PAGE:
“I believe that this nation should commit itself to achieving the goal, before this decade is out, of landing a man on the moon and returning him safely to the Earth,” were the words of former US president John F Kennedy in May 1961. It was a call to land a man on the moon — no matter the difficulty or the cost — a mission that NASA established by 1969.
However, on the day that Kennedy announced his plan to the joint session of Congress, NASA had no idea what was going to hit them, or how they would land a man on the moon and bring him back safely within a decade.
From the ramparts of the Red Fort on India’s 72nd Independence Day, Prime Minister Narendra Modi gave a speech that was reminiscent of JFK’s 1961 speech — that India will have a manned mission to space by 2022.
“Our country is resolute that by 2022, when we would have achieved 75 years of independence and if possible before that, when we celebrate our 75th Independence Day — any of India’s children — a son or daughter, it can be anyone, will go to space. They’ll take the tricolour with them. We have to achieve this dream before we complete 75 years of independence,” Modi said.
ISRO has a mammoth task in front of it now, one that only three countries in the world have managed to achieve — Russia, USA and China. That too, with a tight target of five years.
As ISRO faced an avalanche of questions about whether or not they would be able successfully complete Mission ‘Gaganyaan,’ ISRO chief K Sivan had only one thing to say – “It came as a surprise.” He was, however, confident that they will be able to achieve the target.
“Whatever happens here (ISRO), the honourable Prime Minister will be knowing. He would have taken his own assessment,” Sivan said, when asked about PM Modi’s declaration. Terming it a national project, Sivan said that it was not just ISRO, but multiple organisations who will be working on the mission.
Comparing ISRO to 1961 NASA, however, would not be entirely fair. Sivan says that while the details — what the experiment will be, the search for the people who will be propelled into space, etc. — have to be ironed out, they are prepared.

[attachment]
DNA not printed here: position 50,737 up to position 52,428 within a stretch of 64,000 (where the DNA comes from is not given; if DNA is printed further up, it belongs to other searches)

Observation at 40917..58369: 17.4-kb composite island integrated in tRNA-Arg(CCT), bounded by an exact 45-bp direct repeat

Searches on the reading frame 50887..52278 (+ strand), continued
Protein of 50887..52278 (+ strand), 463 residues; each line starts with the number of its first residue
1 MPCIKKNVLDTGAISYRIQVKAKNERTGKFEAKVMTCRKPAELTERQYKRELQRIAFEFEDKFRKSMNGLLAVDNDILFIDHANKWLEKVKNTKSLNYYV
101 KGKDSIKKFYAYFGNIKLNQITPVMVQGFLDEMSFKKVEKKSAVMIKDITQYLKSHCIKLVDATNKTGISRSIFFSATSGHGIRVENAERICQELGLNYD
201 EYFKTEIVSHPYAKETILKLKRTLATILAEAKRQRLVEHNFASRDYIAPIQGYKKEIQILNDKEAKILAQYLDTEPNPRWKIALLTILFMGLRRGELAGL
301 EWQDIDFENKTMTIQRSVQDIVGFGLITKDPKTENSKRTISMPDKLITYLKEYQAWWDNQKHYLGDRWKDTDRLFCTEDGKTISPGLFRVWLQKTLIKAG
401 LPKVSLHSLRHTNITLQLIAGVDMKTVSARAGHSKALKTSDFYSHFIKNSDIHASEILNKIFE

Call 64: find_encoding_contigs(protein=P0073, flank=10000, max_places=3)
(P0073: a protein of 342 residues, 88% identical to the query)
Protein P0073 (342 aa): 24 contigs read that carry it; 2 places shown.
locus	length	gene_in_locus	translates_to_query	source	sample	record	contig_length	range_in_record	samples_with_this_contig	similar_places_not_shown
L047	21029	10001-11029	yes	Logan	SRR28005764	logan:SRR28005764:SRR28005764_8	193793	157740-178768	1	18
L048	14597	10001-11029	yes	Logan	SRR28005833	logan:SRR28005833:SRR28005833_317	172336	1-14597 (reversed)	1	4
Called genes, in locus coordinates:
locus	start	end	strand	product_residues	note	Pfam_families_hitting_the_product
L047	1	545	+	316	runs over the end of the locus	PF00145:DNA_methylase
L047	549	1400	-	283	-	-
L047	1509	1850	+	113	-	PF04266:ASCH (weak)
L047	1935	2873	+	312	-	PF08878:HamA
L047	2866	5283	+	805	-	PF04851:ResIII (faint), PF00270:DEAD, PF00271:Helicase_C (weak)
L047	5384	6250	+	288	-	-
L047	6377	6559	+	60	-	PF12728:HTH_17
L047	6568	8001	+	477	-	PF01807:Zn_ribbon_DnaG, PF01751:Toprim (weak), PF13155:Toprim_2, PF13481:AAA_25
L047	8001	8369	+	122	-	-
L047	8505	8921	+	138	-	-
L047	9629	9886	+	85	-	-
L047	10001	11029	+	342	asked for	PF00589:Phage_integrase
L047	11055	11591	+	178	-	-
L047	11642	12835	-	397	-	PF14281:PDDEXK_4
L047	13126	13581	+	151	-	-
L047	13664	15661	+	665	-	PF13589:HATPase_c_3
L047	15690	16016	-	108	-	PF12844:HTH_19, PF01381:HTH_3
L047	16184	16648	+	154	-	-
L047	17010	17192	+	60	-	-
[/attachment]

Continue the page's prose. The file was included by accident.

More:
He says that they have already some part of the technology such as the human crew module and escape systems, environment control and the life support system. They aim to put three people in space for at least seven days and will use the GSLV MK-III.
On July 5, the agency carried out its successful maiden pad abort test at Sriharikota for the safe escape of the crew in case of an emergency. The technology is designed to quickly pull the crew module along with the astronauts to a safe distance from the launch vehicle in the event of a launch abort.
While PM Modi may have sprung this on ISRO, it has been on the space agency’s drawing board since 2004.
Sivan said that first unmanned flights will be tested by 2020 and there will be two unmanned space missions before the manned one.
When asked about the cost of the project, the ISRO chief gave a ballpark figure of less than Rs 10,000 crore. This will be the costliest single project that the organisation will be taking up, but not the largest budget sanction. The space agency says it will be submitting its project report in about two months.
ISRO had earlier announced that India is ready to launch two space missions every month, with 31 launches slated to take place — nine launches over the next five months and 22 missions from February to December 2019. Dr Sivan says that this is expected to continue and it will be given to the industry, with a limited involvement from ISRO.
For now, one can only wait and watch how ISRO takes on the challenge.